Maybe It’s Time


On January 21, 2017, my father, mother, wife, son, father-in-law and his wife, and I gathered at the Oklahoma state capitol for the Women’s March.  The stated purpose was

to come together in solidarity to express to the new administration & congress that women’s rights are human rights and our power cannot be ignored.

Based on picket signs I saw, the issues included a response to President Trump’s remarks about his privilege as a celebrity to grab women’s genitals, demands that women receive equal pay for equal work, concerns that President Trump will not take into consideration women’s reproductive rights, and above all that women’s rights are human rights and that women’s power can no longer be ignored.  And then there were signs that were blatantly anti-Trump and pro-Hillary.  I’ve also read that LGBTQ rights, affordable healthcare, environmental concerns were among issues raised, and anything Democrat were a part of this.

Norman, Oklahoma marchers gathered first in the parking lot of the Oklahoma History building for pictures and the beginnings of a rally with the energy of celebrating and empowering women.  We all shivered for awhile.  It was a lot chillier in OKC than in Norman.  I saw the first of many “pink pussy” hats.  One of my first thoughts was of the normalization and ownership of the word “pussy” which is often used in a demeaning way.

On the way to the march, my mother tripped and fell.  I grabbed her purse and put it over my shoulder and she took my arm for awhile.  I’m not unaccustomed to carrying a purse for a woman in my life, but I could just picture the meme that one of my conservative friends would post of a “pussy” or “snowflake” man carrying a women’s purse at the march.  I carried it anyway.

As we gathered on the lawn of the capitol I was struck by the positive energy of a growing crowd which numbered 12 thousand at it’s peak.  Incidentally, there was not a single act of violence reported.    It felt like many more than 12k.  I reflected that this feeling must be one of the reasons the Trump camp may have actually thought their inauguration crowd was the largest in history, though it was factually not.

Smells of food from the food trucks wafted over us, but people were not focused on food at all…well maybe me a little bit.   I would say that a good 75% of the crowd were women and the rest were men and children.  There were speakers and enormous cheers, but we were too far away to hear what was being said.

After about an hour of rallying, we marched.  The march itself was full of positive activity; chanting, cheering, talking, taking pictures of each others’ signs. It wasn’t a long march, but it felt very significant.  I wondered, at one point, if it would translate to any sort of change or if it was simply a way of expressing how we were feeling in light of a Trump presidency.  Time will tell.  My mother remarked that it reminded her of the 60s.  After the march, many rallied again for more speakers, but we decided to get some Vietnamese food instead.

Afterward in the car, my wife asked what I thought the march was for.  I explained that for me it was about supporting the women in my life, that I wanted my daughter to live in an America that respects and honors its women; their bodies, their contributions, their talents, and their rights.  I can’t really say what it means to not be respected and honored in these ways.  I don’t know what it’s like not to have it.  I likely have privileges that I take for granted.  My wife referenced all the times we entered a house or car sale without being acknowledged by the sales person.  She expressed outrage at the notion that President Trump could walk into our home and grope her and our daughter with no consequences.  All he would have to do is deny and denigrate.  It’s been a successful strategy for him.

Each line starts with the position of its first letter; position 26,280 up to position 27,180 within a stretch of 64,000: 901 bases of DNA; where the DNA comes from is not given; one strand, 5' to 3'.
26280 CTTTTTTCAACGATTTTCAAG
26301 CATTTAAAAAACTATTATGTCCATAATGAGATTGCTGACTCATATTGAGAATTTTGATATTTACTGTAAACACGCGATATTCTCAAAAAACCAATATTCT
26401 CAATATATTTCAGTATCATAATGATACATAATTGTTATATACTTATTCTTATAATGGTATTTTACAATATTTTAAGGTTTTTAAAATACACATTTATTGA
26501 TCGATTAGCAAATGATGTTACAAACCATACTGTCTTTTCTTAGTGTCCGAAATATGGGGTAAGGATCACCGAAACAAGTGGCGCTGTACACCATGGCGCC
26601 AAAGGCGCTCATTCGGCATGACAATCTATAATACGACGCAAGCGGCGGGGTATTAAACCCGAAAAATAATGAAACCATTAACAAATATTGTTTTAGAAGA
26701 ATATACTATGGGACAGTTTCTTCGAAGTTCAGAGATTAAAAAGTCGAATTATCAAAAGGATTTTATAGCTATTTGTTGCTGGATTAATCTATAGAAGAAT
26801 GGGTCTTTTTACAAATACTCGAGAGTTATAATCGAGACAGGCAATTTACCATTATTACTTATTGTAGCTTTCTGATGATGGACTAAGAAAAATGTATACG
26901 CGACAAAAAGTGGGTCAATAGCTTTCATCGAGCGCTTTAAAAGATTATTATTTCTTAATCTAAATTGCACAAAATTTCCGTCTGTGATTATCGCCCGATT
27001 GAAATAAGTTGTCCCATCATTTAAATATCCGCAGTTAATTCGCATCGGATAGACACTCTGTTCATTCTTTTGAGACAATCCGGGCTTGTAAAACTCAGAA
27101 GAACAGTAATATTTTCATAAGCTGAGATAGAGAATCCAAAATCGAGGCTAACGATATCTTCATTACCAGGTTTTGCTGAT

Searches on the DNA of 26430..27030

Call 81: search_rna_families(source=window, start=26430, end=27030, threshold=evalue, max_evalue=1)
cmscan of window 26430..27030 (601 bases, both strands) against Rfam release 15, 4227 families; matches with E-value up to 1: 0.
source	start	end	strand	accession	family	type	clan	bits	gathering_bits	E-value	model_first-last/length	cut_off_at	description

I think the march was different for my wife.  There’s a difference in standing up for someone you love and standing up for yourself;  making your voice be heard over the din  of disrespect, hatred, privilege, and so-called alternative facts.   She wasn’t just standing up for an idea or a principle, she was standing against the inequalities she personally had experienced which I’m barely aware of.

Perhaps above all, this global event is a starting point for a national discussion.  Women’s issues so often get cast aside for issues which men have historically been more interested in.  It’s true that it’s a different world than the many previous millennia.  Women are just as much a vital part of any of these “men’s” issues, but there’s more.  Many women still feel that their treatment is not equal.  They feel that their voices are not heard even to the point where their cries of rape are dismissed. Their pay is not equal.  They still get passed over for promotions which they have earned. They feel they have to work much harder at their jobs to get any kind of respect and they get criticized for being “ball-busters” or “bitches” when they do.   Their need for women’s health care is threatened with the defunding of programs which support it.

We…I say we because women’s issues are human issues…have come a long way for sure.  But we would be remiss in believing that we have arrived.  You can discount that all you want, but you cannot discount people’s feelings.  Women feel the way they feel.  And it’s such a significant consensus that we all need to take a stronger look at what many women are saying.

So yeah, maybe I’ve never had to think about these issues because I was born with the privilege of being a man, but maybe it’s time that I should.

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